Just as picking suitable venues can make a big difference, so can choosing the optimal time and day for your outings.
If the idea of walking into a busy cafe on a Saturday morning worries you, try 3 p.m. on a Wednesday. Avoiding peak hours can set your mind at ease before getting there.
For restaurants, start with lunch instead of dinner—the latter lends itself more toward couples on dates and intimate gatherings of friends and family.
It's easier to feel self-conscious about being there alone if everyone else is engaged in lively conversation.
The same goes for Sunday brunch, which I believe can be even more anxiety-provoking than grabbing dinner alone.
Where to Sit When Eating Alone
When it comes to dining alone, all seats are not created equal. Choosing where to sit consciously can help alleviate the anxiety of being on your own.
Pulling up a bar stool gives you easy access to the bartender and other patrons who may be open to conversation.
Sushi bars are perfect for solo diners, as you can usually engage directly with the chefs.
And even if you're not feeling chatty, the proximity to other people can help you feel less alone.
I love sitting near open kitchens, where I can be close to the culinary action.
Another approach for the shy folks reading is to sit near a window to watch people or perhaps enjoy the view.
When I make a lunch reservation, I often ask to be seated near a window to enjoy the view and natural light (which makes for better food photos).
In Austin, Texas, communal tables are a common sight on outdoor patios. Sway, a modern Thai restaurant, has communal tables inside.
Choosing a communal table can open the door to casual conversation with your fellow diners and shared experiences. Who knows, maybe you'll make some new friends.
Speaking of photography, I've taken pictures of my food since cameras were added to phones. And now, thanks to social media, it's so typical nobody bats an eye.
Dining alone gives me great liberty to have fun with my food photography. I don't get too crazy, but I take my time and play with different shots and angles.
I never bought a DSLR camera because I knew I'd feel more self-conscious taking it out in restaurants. I've relied on the ever-improving iPhone instead.
I used to take trips with paperback books and a travel journal in the old days. I'd bring either to eat so I could get lost in a good book or catch up on documenting my adventures.
These days, if I'm in the mood, I'll read from my Kindle app. But, more likely, I'll be scrolling through Instagram and Twitter, which require less attention.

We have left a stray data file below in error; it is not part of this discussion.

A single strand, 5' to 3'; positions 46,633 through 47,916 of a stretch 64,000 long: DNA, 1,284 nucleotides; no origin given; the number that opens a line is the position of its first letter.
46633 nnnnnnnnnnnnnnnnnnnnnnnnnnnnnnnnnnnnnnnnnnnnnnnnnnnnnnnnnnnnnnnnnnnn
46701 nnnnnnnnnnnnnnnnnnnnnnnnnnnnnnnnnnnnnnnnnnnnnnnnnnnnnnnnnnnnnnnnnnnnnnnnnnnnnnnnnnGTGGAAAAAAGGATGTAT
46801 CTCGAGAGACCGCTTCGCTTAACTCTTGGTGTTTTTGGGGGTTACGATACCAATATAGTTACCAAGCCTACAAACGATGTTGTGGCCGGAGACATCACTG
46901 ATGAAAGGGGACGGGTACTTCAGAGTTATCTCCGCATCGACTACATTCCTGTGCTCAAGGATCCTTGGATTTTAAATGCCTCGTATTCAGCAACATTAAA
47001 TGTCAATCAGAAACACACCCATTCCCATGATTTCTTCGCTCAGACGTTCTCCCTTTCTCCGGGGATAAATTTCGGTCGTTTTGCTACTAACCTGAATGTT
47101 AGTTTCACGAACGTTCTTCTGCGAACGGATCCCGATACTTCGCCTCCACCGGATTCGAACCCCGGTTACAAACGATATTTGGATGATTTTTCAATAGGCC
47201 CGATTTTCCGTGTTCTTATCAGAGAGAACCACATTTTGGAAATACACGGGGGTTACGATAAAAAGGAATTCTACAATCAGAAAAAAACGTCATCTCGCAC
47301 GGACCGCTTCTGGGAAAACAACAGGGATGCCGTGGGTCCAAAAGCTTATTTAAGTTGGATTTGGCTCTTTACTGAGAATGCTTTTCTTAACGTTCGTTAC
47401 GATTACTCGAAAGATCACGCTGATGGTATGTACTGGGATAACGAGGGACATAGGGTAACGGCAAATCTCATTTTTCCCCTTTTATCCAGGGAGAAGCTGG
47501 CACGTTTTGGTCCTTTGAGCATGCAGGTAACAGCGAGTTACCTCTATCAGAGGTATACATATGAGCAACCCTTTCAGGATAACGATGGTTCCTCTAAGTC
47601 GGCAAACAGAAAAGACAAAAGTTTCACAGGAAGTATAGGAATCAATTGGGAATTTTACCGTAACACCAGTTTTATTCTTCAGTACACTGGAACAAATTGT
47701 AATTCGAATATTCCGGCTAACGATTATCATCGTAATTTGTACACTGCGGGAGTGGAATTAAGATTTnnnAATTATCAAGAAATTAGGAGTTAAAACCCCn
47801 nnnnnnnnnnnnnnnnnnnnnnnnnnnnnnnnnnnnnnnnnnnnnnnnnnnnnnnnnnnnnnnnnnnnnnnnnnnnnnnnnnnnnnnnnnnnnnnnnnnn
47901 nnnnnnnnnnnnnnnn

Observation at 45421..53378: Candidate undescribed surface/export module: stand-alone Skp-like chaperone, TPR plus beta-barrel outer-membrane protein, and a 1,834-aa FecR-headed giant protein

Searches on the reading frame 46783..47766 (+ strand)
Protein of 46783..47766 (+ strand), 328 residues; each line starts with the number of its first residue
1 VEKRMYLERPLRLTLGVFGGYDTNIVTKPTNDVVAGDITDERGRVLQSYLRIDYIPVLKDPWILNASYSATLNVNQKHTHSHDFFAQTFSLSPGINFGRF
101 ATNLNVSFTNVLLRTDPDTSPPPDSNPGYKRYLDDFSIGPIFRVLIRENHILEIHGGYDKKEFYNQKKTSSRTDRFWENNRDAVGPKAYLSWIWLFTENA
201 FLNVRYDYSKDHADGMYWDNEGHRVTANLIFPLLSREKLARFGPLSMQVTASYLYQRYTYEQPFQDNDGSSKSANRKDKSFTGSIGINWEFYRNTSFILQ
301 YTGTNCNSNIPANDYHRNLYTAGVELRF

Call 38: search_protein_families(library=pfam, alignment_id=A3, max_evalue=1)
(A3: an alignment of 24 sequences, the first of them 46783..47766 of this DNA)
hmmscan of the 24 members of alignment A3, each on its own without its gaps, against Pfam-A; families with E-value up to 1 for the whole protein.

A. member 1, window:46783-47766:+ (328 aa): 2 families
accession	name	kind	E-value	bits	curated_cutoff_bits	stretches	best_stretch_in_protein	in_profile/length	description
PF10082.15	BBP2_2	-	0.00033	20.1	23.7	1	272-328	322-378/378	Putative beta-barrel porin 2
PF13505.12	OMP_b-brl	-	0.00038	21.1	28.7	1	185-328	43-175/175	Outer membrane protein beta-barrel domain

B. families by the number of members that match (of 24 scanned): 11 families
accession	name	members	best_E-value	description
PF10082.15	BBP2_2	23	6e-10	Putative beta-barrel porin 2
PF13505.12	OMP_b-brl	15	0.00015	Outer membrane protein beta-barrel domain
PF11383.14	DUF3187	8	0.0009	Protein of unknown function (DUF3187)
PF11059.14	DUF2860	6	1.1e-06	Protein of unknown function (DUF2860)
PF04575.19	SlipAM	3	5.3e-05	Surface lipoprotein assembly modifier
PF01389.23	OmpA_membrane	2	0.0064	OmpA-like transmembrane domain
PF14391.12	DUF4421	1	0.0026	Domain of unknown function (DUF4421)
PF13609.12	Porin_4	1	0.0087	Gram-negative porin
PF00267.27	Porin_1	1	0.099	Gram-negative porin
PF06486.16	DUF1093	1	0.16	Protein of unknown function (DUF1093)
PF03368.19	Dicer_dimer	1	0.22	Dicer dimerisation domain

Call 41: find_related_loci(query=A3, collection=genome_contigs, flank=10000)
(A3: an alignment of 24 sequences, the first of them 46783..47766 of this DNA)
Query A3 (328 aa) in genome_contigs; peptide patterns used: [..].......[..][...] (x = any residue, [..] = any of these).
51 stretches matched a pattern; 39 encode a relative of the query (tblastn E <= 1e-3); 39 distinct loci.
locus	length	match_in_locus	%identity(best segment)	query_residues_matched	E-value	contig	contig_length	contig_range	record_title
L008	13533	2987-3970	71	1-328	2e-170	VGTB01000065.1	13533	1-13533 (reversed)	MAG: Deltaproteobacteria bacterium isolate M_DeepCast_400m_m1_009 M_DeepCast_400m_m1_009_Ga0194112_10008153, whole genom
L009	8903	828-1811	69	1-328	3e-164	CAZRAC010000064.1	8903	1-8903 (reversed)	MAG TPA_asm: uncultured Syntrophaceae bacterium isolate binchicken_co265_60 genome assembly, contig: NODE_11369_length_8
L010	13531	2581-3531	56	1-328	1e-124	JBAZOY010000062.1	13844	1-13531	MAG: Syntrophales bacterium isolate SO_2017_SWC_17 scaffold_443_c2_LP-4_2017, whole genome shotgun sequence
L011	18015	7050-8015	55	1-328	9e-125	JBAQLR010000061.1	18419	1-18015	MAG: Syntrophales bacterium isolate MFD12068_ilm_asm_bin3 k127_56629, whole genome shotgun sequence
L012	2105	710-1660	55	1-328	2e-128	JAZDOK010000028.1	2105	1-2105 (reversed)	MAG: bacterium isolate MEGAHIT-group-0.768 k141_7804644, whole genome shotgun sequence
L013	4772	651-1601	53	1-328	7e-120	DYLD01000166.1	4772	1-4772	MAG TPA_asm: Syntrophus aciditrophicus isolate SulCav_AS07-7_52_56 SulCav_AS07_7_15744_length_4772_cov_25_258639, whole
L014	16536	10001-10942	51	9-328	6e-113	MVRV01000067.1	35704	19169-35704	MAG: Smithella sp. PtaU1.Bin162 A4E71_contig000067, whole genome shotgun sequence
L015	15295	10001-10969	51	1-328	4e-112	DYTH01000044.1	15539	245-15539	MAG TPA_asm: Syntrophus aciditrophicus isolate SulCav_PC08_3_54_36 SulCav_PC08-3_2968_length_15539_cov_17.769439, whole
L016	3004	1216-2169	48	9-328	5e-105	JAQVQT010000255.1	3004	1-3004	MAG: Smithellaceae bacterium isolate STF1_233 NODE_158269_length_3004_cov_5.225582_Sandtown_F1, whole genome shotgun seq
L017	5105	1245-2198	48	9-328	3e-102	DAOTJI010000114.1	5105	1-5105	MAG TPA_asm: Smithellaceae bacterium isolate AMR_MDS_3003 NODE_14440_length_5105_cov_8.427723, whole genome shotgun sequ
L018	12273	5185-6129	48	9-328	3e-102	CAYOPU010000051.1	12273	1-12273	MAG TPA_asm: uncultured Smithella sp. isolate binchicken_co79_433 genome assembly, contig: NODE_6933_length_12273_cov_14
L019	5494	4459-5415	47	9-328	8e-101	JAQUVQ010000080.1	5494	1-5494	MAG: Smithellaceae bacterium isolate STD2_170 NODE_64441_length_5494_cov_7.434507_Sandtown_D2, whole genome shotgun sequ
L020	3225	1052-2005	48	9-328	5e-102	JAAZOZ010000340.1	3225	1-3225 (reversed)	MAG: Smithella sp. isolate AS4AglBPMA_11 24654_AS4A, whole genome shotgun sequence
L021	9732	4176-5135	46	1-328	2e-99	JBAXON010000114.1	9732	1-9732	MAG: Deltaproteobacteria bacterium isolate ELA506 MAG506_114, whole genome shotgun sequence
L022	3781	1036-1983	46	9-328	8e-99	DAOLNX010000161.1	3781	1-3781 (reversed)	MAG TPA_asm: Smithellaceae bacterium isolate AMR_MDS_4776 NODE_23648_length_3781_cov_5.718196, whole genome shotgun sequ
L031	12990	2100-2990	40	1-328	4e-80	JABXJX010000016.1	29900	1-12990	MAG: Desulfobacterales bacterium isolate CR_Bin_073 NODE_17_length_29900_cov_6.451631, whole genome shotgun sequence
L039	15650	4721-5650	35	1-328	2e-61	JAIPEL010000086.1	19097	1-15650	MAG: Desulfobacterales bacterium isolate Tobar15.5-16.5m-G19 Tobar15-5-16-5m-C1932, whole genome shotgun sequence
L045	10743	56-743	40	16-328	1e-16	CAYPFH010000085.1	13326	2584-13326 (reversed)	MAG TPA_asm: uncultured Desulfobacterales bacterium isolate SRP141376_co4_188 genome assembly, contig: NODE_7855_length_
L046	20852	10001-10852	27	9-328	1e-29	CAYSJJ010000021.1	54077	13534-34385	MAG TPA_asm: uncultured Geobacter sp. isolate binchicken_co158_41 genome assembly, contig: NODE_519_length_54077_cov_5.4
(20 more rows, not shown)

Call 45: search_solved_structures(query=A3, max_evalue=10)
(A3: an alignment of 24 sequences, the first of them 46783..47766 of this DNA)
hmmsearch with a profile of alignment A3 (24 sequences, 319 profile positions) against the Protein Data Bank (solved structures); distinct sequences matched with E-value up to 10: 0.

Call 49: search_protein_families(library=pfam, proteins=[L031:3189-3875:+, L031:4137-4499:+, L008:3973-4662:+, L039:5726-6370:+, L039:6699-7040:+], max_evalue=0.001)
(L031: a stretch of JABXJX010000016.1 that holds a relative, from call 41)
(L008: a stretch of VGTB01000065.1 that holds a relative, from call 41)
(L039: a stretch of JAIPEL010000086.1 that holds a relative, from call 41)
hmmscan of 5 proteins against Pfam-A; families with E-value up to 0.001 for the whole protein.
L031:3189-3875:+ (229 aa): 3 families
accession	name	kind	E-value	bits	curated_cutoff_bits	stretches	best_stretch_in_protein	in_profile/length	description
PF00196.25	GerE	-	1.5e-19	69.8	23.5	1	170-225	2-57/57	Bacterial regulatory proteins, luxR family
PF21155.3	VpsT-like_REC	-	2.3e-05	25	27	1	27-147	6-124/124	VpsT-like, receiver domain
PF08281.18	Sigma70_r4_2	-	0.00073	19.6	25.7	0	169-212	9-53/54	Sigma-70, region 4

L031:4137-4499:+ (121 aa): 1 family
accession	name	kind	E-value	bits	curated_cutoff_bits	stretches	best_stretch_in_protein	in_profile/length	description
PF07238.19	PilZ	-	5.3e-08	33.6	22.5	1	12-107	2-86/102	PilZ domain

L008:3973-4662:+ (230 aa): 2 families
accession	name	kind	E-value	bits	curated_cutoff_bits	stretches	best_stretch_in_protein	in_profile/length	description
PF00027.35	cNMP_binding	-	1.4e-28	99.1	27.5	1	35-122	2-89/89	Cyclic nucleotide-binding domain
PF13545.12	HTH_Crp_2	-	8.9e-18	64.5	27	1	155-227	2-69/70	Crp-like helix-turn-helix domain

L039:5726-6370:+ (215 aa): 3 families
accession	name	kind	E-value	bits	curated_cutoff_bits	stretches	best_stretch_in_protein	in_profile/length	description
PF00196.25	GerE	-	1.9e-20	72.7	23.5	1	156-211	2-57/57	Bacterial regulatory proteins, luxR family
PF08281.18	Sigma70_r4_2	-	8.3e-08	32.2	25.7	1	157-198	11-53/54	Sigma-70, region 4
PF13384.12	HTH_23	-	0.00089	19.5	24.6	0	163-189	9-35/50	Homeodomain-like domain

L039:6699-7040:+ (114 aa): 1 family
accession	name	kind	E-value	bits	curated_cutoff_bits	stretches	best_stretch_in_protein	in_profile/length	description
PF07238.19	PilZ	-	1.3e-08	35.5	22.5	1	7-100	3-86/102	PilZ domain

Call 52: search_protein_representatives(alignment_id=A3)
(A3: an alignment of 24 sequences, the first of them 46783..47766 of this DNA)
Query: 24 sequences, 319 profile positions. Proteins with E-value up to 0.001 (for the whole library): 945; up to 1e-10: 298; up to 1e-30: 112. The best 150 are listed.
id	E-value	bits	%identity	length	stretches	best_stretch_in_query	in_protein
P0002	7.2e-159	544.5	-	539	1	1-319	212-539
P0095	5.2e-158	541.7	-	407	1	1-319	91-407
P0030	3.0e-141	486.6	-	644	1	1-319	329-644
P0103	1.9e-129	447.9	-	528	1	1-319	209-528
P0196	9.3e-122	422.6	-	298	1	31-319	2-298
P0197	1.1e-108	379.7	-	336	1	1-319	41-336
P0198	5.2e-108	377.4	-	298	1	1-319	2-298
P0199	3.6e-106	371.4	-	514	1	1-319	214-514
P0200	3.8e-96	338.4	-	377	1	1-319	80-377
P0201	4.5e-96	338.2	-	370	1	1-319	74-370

Another way to feel less alone when going out for solo meals is to make small talk with the host or hostess and ask your server lots of questions.
If you're usually more reserved, try to lean into being super inquisitive. Ask questions about the menu, the restaurant's history, and the chefs.
If the staff is attentive, they'll meet your energy, and you'll learn more than you would dining out with friends.
Visit the Kitchen
The first time I ate at El Cielo in Medellín, my friend, a chef, asked if we could see the kitchen at the end of dinner.
As they were near the end of service and just cleaning up, the waiter said it was okay and walked us over. It was neat to see the inner sanctum of such a fancy restaurant.
When I returned in 2018 for lunch, I was on my own and asked if I could see the kitchen for old times' sake.
The waiter again said yes, only this time they also offered to take my picture with all the chefs. It was a fun moment and gave me a chance to thank them personally.
A few months later, in Milan, I asked to see the kitchen at VUN Andrea Aprea and ended up with Chef Aprea himself.
The following year, when I was dining alone at Geranium, a three-star Michelin restaurant in Copenhagen, the waiter offered to give me a tour before dessert.
We walked through the wine cellar into a private dining room with a kitchen and two prep kitchens before entering the main dining room.
When I asked for a photo at the end of my three-and-a-half-hour birthday lunch, I was surprised to see the entire kitchen staff come together.
More Ideas to Enjoy Eating Alone
If all of the above still sounds overwhelming, consider these ideas.
Sign up for a tour, tasting, or class
Group tours and cooking classes bring strangers together for a limited time. They're structured and facilitated to take the pressure off of you.
Some of the standout experiences I've had over the years include:
- Cooking class in Chiang Mai, Thailand
- Bicycle winery tour in Mendoza, Argentina
- Tequila tour outside Guadalajara, Mexico
- Paella cooking class in Barcelona, Spain
- Food and Ferrari tour in Emilia-Romagna, Italy
Find an accountability buddy
Tell someone you trust about your desire to get more comfortable eating out alone. Ask if they can help you stay accountable to your goal.
Message this person to share the details when you decide where and when you're going out alone.
You'll increase your odds of taking action by letting someone else know and likely feel a little safer doing so since this person knows your whereabouts.
Ideally, they'll also cheer you on before and after your experience.
Stretching out of your comfort zone can be stressful. Find small ways to reward yourself for each step forward, and you'll be more inclined to keep going.
I hope that these tips will encourage you to become more comfortable dining out alone. A beautiful sense of freedom comes with solo dining, just as with travel. I'll see you out there!